During this time the nation’s of the region experimented with different trade partners, mainly China. Regional matters were also spoken of in an open way, now no longer as fearful of what the U.S. would say. One such example was the Cuban issue. For nigh on sixty years Cuba had been unjustly excluded from the OAS and almost to a man Latin America backed the US stance, however during this brief respite from American domination the OAS voted to reintroduce Cuba and if America wouldn’t play ball they would be collectively frozen out and shamed publicly.

But all of that is changing. Ever so quietly, the U.S. has made a pivot to the Americas in an attempt to reassert there authority over there ‘backyard’.

This could first be seen openly in Jamaica during the Bruce Golding years. They were having discussions about selling the port to the Chinese, all was going along swimmingly barring a few usual bumps. Then out of the blue, when it looked like a deal was but a few months away we backed out. Why, may you ask did a nation up to debt to its eyeballs scuttle a multi billion dollar deal?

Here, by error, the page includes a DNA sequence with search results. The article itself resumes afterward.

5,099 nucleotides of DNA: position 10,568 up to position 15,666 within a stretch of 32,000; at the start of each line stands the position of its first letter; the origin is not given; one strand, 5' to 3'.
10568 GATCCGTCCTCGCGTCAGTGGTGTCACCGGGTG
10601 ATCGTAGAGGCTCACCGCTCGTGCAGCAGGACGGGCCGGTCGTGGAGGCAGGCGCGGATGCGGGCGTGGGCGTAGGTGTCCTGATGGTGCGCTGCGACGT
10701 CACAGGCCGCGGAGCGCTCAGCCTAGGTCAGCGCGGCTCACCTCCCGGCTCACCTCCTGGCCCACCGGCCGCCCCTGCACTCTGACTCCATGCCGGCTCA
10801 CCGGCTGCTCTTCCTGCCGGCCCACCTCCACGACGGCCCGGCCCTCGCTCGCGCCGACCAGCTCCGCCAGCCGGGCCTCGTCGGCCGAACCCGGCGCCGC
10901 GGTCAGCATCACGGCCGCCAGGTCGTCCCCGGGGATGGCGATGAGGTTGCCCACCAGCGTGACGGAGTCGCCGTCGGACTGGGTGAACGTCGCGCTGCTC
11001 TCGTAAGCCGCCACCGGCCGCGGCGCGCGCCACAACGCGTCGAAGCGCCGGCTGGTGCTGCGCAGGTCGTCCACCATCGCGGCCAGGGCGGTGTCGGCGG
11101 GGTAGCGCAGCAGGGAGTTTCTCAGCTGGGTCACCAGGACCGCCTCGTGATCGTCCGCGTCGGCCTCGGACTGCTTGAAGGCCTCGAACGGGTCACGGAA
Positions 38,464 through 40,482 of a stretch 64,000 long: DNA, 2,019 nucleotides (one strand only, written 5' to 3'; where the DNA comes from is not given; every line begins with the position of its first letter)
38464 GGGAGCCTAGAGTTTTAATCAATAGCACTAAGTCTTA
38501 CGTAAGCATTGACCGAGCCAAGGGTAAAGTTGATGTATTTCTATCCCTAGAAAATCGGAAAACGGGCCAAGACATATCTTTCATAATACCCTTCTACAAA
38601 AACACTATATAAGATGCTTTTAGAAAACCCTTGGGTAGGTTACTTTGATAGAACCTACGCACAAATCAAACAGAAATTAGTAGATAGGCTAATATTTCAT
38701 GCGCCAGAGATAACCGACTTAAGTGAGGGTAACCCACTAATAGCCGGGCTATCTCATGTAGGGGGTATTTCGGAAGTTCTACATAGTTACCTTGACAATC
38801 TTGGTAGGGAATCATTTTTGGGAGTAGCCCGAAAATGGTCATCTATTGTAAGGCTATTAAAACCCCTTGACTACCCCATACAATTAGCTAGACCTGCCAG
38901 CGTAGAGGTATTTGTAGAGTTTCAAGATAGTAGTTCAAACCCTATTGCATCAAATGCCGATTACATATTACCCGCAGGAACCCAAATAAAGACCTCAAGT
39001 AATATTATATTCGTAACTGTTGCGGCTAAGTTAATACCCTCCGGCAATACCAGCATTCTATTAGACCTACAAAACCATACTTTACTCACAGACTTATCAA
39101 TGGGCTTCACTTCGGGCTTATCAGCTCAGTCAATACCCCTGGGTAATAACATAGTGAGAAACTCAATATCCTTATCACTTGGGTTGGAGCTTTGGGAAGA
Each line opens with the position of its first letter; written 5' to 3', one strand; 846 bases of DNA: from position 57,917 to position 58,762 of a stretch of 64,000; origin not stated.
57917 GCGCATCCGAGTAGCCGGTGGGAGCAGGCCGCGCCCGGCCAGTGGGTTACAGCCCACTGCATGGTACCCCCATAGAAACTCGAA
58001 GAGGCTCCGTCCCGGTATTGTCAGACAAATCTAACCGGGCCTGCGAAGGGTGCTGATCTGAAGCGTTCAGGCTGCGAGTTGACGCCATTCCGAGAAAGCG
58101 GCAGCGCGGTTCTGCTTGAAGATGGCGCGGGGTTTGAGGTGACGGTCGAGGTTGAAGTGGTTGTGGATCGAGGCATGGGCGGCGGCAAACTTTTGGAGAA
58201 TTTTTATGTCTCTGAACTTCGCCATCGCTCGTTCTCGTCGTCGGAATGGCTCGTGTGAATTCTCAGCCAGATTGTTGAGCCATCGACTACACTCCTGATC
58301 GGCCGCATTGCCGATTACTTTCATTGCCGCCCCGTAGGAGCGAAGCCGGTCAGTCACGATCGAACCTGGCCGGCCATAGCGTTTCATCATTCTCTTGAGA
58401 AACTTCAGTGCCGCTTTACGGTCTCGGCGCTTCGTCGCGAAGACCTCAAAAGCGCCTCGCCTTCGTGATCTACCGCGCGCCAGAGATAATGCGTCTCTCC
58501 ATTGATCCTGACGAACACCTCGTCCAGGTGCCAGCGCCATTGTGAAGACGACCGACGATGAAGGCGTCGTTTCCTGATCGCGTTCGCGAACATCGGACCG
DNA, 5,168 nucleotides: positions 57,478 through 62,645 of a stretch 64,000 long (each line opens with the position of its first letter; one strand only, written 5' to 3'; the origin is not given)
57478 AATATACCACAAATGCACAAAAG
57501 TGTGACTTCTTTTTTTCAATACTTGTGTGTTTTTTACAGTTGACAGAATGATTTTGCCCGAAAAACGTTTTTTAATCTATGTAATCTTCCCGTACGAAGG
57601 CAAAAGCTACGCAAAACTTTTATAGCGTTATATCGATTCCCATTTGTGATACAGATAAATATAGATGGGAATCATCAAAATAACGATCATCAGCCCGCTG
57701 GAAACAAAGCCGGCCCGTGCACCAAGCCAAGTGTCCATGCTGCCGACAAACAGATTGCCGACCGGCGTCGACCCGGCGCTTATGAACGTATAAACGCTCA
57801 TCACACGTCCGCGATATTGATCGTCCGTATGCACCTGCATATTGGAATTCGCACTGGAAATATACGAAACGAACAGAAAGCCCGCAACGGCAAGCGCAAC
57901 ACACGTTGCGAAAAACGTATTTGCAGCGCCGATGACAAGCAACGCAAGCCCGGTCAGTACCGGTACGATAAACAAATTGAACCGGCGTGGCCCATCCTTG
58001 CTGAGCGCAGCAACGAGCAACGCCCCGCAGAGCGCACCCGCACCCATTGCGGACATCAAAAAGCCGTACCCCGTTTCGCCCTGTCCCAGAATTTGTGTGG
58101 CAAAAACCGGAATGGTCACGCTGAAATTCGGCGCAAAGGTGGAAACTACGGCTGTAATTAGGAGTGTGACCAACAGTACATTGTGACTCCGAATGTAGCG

Convenient wikileaks cables show us that the U.S. pressured the Jamaican government to scuttle the deal because it was seen as an existential threat to U.S. regional hegemony.

This pattern was to be repeated. In Honduras we saw and continue to see the U.S. openly endorsing the coup and the government it installed, in Argentina we see state department money flowing through the ruling parties coffers which aided them greatly in seizing power after a lengthy political exile While Venezuela, who’s ruling party really hasn’t helped themselves in the recent past and especially since the passing of Chavez, sees an opposition that is finally united and still flush with U.S. capital.

That this should happen should not surprise us, the U.S. has and will forever view Latin America and the Caribbean as it’s backyard and plaything, that is not new. What is interesting is that the US is doing the maneuvers in a silent way.